Assessing the NATO Summit in Lisbon
First of all, let me express my gratitude to the organizers for inviting me to kick start the final panel of such an important initiative. Actually, the Summit and all the relevant issues involved, including the new NATO Strategic Concept, have been already widely assessed over the last three days and by speakers who are certainly much more authoritative than me NATO and security issues, like the Secretary General Rasmussen, General Petraeus, Admiral Di Paola and Admiral Stavridis, Mr. Shea, to name a few.
Therefore, I cannot but give just some short comments as “food for thought” that I hope will be useful to the following debate. In particular, I would like to focus on NATO-Russia relations, the NATO-EU partnership, and the war in Afghanistan.
As for NATO-Russia relations, the highest NATO’s representatives and member States’ political leaders have highlighted the necessity to overcome the tensions of the last years and open a new phase of fruitful engagement and cooperation. In this domain, the provisions of the new Strategic Concept are a remarkable sign of the NATO’s genuine will to build up a constructive partnership with Russia, starting with the missile defense system.
On the other hand, though, it would be dangerous for the Alliance to deem cooperation with Russia as a value in itself or an unquestionable dogma for both its strategy and course of action. Several European Nations are pushing through such a vision, perhaps encouraged by mere short-term interests that still do not take into account the reality of relations between the Euro-Atlantic community and Russia.
As a matter of fact, the Euro-Atlantic community and Russia keep on sailing two different boats. Sometimes, these boats may go the same way, but in other circumstances they may take different directions and even clash. This is because NATO and Russia are still divided by different perceptions of the international security environment, different strategic and political cultures, different geopolitical interests.
Today, this is the reality of the NATO’s relations with Russia. Consequently, the Alliance should not have high expectations in pursuing dialogue and cooperation with Moscow. Rather, it should invest much more energies and efforts to mend the partnership with the EU.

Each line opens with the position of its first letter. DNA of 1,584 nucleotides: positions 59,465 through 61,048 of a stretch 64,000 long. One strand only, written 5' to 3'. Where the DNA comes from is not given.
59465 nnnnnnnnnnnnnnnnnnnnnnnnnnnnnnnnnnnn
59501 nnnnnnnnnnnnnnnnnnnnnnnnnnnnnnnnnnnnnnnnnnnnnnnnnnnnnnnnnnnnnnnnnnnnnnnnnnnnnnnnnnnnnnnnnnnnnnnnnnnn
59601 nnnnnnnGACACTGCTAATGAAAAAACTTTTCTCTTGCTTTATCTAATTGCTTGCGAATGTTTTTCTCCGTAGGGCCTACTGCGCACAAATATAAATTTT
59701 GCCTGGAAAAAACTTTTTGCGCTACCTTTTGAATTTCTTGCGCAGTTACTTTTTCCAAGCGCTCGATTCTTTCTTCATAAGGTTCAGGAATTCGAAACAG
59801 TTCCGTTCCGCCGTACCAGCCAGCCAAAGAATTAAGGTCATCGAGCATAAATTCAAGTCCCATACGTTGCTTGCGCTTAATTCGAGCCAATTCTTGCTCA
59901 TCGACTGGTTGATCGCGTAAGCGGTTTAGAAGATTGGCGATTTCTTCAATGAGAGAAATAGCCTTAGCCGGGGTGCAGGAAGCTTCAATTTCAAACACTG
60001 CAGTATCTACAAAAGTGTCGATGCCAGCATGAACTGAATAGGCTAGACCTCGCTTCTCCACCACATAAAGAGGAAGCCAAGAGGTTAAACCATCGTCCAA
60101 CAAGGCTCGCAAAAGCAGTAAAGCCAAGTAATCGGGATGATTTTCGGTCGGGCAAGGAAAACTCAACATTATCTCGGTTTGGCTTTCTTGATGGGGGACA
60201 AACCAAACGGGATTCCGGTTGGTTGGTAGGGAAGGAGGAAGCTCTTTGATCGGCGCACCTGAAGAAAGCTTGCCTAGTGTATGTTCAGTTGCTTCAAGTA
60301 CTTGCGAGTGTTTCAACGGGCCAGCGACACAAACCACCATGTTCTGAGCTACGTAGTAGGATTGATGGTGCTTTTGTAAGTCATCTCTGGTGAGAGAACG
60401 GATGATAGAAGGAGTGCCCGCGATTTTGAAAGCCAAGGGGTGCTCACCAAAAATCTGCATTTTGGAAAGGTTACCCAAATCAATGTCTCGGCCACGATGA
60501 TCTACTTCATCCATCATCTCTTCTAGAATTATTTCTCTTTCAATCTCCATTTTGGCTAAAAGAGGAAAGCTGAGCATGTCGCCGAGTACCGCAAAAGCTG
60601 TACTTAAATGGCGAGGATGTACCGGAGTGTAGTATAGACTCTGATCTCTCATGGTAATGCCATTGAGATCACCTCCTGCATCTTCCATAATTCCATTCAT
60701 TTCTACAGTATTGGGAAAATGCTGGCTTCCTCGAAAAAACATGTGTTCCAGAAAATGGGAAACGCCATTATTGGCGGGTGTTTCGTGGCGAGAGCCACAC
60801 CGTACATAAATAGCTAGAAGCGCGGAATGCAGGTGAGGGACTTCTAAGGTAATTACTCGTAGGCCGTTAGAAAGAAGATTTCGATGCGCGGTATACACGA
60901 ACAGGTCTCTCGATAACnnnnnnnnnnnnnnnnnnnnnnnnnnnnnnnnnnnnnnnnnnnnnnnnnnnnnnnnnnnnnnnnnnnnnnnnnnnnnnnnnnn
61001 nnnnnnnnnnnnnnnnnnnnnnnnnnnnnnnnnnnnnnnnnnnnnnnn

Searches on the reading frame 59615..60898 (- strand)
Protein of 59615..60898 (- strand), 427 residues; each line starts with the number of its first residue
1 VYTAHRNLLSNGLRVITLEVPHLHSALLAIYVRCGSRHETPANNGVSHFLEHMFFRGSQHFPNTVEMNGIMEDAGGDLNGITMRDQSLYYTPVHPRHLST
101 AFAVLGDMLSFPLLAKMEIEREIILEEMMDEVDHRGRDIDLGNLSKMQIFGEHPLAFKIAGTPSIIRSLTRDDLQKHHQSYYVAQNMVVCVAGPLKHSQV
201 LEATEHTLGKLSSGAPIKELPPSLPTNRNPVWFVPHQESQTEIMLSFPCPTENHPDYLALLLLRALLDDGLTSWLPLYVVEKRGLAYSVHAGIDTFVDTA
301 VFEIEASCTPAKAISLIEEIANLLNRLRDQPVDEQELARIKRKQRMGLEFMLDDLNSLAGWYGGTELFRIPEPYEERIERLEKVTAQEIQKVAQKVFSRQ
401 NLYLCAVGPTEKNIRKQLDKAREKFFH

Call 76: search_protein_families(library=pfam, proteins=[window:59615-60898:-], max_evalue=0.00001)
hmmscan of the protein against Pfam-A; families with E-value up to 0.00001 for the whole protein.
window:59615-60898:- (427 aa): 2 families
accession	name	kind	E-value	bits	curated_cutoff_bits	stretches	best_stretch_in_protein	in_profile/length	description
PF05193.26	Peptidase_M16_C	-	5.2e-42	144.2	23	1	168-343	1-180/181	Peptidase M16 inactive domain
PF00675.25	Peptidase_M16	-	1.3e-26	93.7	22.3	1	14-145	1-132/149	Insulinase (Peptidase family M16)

The NATO-EU relations are indeed a matter of primary concern for NATO. This is a “family question” which directly affects the ability of the Euro-Atlantic community to preserve its security in the long run. Despite the wide overlapping membership, the single set of forces available, and the indivisibility of the Euro-Atlantic security, lack of dialogue and distrust are preventing NATO and the EU from developing a real synergy and mutually reinforcing strategies to cope with the threats and challenges of the post 9/11 security scenario. Yet, NATO and EU are currently engaged in the same theaters, such as in Afghanistan, the Balkans, and off the coast of Somalia against piracy.
In this context, a Transatlantic initiative is strongly required to achieve a “grand bargain” between NATO and the EU, thus finally establishing a real strategic partnership between the two Euro-Atlantic Organizations. In particular, an agreement is necessary to build up NATO-EU joint civil-military planning and capabilities in the stabilization and reconstruction operations. Such a development would be of the utmost importance also for the stabilization of Afghanistan, where an EU active role is still missing.
About Afghanistan, in conclusion, I would like to add just a few words. So far, we have heard much about the new transition strategy and the NATO’s efforts to bring peace and stability in the country. However, no mention has been made of Iran and of the role that Tehran is playing in Afghanistan, or, to better say, of the role that Tehran has been playing in Afghanistan since the overthrow of the Taliban regime soon after the 9/11 terrorist attacks.
There is much more to Iran than the nuclear issue and its quest for the destruction of Israel. These are quite worrying issues, no doubt. But more attention should be paid to the Iranian influence in Afghanistan. Therefore, no transition strategy will work, no 2014 deadline for the troops’ withdrawal will be met, if, at the same time, the Iranian question will not be solved. The solution to accomplish the NATO’s mission in Afghanistan goes not only through Islamabad, but through Tehran as well.